Every individual has a unique identity in terms of both phenotype and genotype. Of course, it is a universal truth that 99.9% of human genome architecture is identical with a difference of only 0.1%.40 In the last couple of decades, a tremendous effort has been made by researchers worldwide to elucidate a functional link between such human genetic variations particularly SNPs and complex traits including CVDs. Since, MTHFR and MTR genes are the key genes of homocysteine pathway, any variation in these genes could bring a deviation in the said pathway from routine functioning and is correlated to the appearance of complex cardiovascular phenotypes. The present study has been designed to elucidate the association of MTHFR (C677T) and MTR (A2756G) gene variants in susceptibility of CVDs in populace of Jammu region.

In our study, we found higher frequency of T allele in cases as compared to controls, and a significant association of the said polymorphism was observed in CVD patients. Similarly, Dhar et al. (2010) found T allele to be significantly related with CAD in eastern Indian population.41 Matam et al. (2014) depicted that T allele greatly influences the risk of CAD in south Indian population (T vs C: OR = 3.1; p = 0.00001).42 Research on other Indian populations has shown MTHFR (C677T) gene polymorphism to be a strong candidate for CVDs.16, 43, 44 A non-significant association with CAD was formulated by Pandey et al. (2011) despite having higher frequency of T allele in cases than the controls.45 Vasisht and colleagues (2002) also found higher frequency trend for ‘T’ allele in north Indian CAD patients than in controls but these associates failed to proclaim any significant association of the said polymorphism with the atherosclerotic coronary phenotype.46 Study conducted by other researchers showed negative association of MTHFR gene polymorphism with CAD.29, 47 Regarding different worldwide population groups strong positive relationship between TT genotype of MTHFR (C677T) SNP and risk of CVD has been described by some eminent researchers,48, 49, 50 whereas a couple of case–control studies presented contradictory results.51, 52, 53, 54 Recently, it has been proposed that evaluation of CVD risk in T2DM patients cannot be carried out on the presence of either MTHFR C677T polymorphism or mutant genotypes.55 Investigations on MTHFR gene polymorphisms by various distinguished researchers worldwide reported MTHFR (C677T) gene variant as a feeble marker for CAD,29, 52, 56, 57, 58 arrhythmia,53 MI50 and stroke.59 Conversely, Kluijtmans and associates (1996) reported positive association of homozygous TT genotype with a three-fold increase in risk for premature CVD.19 Several research studies have assessed an apparent association of MTHFR (677-TT) genotype with hyper-homocystinuria and CVD.60, 61, 62 A comparison on genotypic and allelic frequency of MTHFR gene polymorphism in relation to CVD phenotypes between present study and other studies is depicted in Table 5.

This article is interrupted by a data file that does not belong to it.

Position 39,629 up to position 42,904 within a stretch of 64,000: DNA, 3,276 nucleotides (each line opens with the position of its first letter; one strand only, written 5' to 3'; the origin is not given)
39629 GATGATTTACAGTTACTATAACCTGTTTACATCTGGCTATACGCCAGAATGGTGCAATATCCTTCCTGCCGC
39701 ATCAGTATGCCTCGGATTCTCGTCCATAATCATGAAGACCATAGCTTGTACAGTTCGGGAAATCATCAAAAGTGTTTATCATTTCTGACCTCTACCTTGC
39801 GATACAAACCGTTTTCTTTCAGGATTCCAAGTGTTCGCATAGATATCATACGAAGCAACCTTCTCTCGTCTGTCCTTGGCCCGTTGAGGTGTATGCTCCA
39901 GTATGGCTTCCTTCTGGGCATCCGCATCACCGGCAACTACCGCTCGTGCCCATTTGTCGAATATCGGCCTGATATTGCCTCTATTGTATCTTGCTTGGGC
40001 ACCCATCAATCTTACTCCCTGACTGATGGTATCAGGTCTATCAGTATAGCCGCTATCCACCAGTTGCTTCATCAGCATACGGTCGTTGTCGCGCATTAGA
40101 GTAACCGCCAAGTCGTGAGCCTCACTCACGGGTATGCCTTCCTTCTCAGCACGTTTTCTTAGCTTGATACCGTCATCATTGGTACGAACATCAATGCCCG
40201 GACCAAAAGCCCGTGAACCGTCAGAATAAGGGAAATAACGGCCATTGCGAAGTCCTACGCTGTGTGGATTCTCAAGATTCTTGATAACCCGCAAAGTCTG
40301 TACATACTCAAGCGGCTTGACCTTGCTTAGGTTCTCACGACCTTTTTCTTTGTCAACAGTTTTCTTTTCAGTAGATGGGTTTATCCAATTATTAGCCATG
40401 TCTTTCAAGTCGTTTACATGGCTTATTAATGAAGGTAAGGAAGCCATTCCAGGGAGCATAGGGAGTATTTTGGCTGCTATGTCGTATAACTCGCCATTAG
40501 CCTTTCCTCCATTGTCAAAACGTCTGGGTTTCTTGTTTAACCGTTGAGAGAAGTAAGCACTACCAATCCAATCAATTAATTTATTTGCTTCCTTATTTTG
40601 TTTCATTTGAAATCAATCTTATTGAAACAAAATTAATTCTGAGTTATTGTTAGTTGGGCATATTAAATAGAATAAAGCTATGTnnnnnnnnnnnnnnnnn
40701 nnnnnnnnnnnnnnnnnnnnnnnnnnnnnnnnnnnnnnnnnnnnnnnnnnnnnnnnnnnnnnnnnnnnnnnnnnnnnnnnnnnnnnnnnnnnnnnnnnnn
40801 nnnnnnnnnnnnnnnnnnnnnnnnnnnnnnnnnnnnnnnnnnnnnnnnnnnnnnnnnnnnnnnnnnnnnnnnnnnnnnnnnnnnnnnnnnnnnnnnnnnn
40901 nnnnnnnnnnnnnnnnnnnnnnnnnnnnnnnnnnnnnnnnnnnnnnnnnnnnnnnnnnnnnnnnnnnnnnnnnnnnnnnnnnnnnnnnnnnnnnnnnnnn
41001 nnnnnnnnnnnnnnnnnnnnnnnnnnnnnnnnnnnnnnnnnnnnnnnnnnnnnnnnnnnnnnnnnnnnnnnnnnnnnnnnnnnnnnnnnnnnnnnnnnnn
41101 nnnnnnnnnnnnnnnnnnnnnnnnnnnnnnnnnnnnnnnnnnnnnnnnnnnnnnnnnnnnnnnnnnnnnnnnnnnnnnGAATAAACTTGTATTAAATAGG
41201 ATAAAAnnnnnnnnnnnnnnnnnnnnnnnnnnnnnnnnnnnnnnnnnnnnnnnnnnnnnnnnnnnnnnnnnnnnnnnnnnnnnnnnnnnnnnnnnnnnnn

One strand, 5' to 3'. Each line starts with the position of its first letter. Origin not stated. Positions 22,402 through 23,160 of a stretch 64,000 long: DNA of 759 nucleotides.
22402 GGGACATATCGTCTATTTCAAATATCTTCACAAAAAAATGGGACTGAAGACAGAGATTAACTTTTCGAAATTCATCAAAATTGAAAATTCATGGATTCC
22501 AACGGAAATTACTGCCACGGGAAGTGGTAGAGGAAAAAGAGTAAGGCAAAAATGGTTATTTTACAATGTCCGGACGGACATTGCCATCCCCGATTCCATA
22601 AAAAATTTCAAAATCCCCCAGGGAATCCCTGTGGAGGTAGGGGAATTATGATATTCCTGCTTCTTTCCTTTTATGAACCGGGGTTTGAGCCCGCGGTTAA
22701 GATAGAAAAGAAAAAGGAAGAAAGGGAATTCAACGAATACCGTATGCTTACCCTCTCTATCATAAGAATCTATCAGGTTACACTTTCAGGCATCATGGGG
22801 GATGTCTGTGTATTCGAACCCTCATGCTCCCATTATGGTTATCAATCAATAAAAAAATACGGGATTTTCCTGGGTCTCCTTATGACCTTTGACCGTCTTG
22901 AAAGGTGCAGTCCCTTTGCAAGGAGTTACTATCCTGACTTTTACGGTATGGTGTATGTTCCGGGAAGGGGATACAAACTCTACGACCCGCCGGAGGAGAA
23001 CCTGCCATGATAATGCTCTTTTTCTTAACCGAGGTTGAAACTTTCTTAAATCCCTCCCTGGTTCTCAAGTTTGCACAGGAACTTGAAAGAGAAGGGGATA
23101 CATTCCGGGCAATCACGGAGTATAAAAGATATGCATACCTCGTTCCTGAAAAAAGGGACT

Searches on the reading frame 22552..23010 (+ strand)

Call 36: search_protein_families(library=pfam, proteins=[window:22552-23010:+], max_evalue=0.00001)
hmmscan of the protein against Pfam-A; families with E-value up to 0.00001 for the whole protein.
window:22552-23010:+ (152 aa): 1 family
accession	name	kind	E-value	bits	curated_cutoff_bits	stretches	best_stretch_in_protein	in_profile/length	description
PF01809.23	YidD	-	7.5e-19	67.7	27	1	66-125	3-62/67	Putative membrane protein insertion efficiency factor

Table 5
MTHFR (C677 T) gene polymorphism in different ethnic groups.

Regarding MTR gene, the present study has figured out higher frequency of G allele in cases than in controls. Similarly, Jemaa et al. (2008) revealed significant and dependent association between the G allele of the MTR gene and MI in Tunisian population.63 Huang and colleagues (2008), observed a striking difference between MTHFR (C677T), MTR (A2756G) gene polymorphisms and hyperlipidemia in Northern Chinese subjects.64 These investigators reported that the subjects with G allele of MTR gene and increased levels of homocysteine had higher risk of combined hyperlipidemia. On the contrary, insignificant association was observed by Lakshmi et al. (2011)43 and Kanth et al. (2011).29 Singh and Lele (2012), in their meta-analysis declared MTR (A2756G) gene (OR = 1.61; p = 0.06) as a weak marker for CAD.7 Salomon and co-authors (2001) suggested that homozygosity for MTR 2756G genotype did not confer risk for idiopathic venous thromboembolism.65 As in the results concerning MTHFR gene, controversial results were also shown by MTR (A2756G) gene polymorphism and risk of CVD among different populations (Table 6).

Table 6
MTR (A2756G) gene polymorphism in different ethnic groups.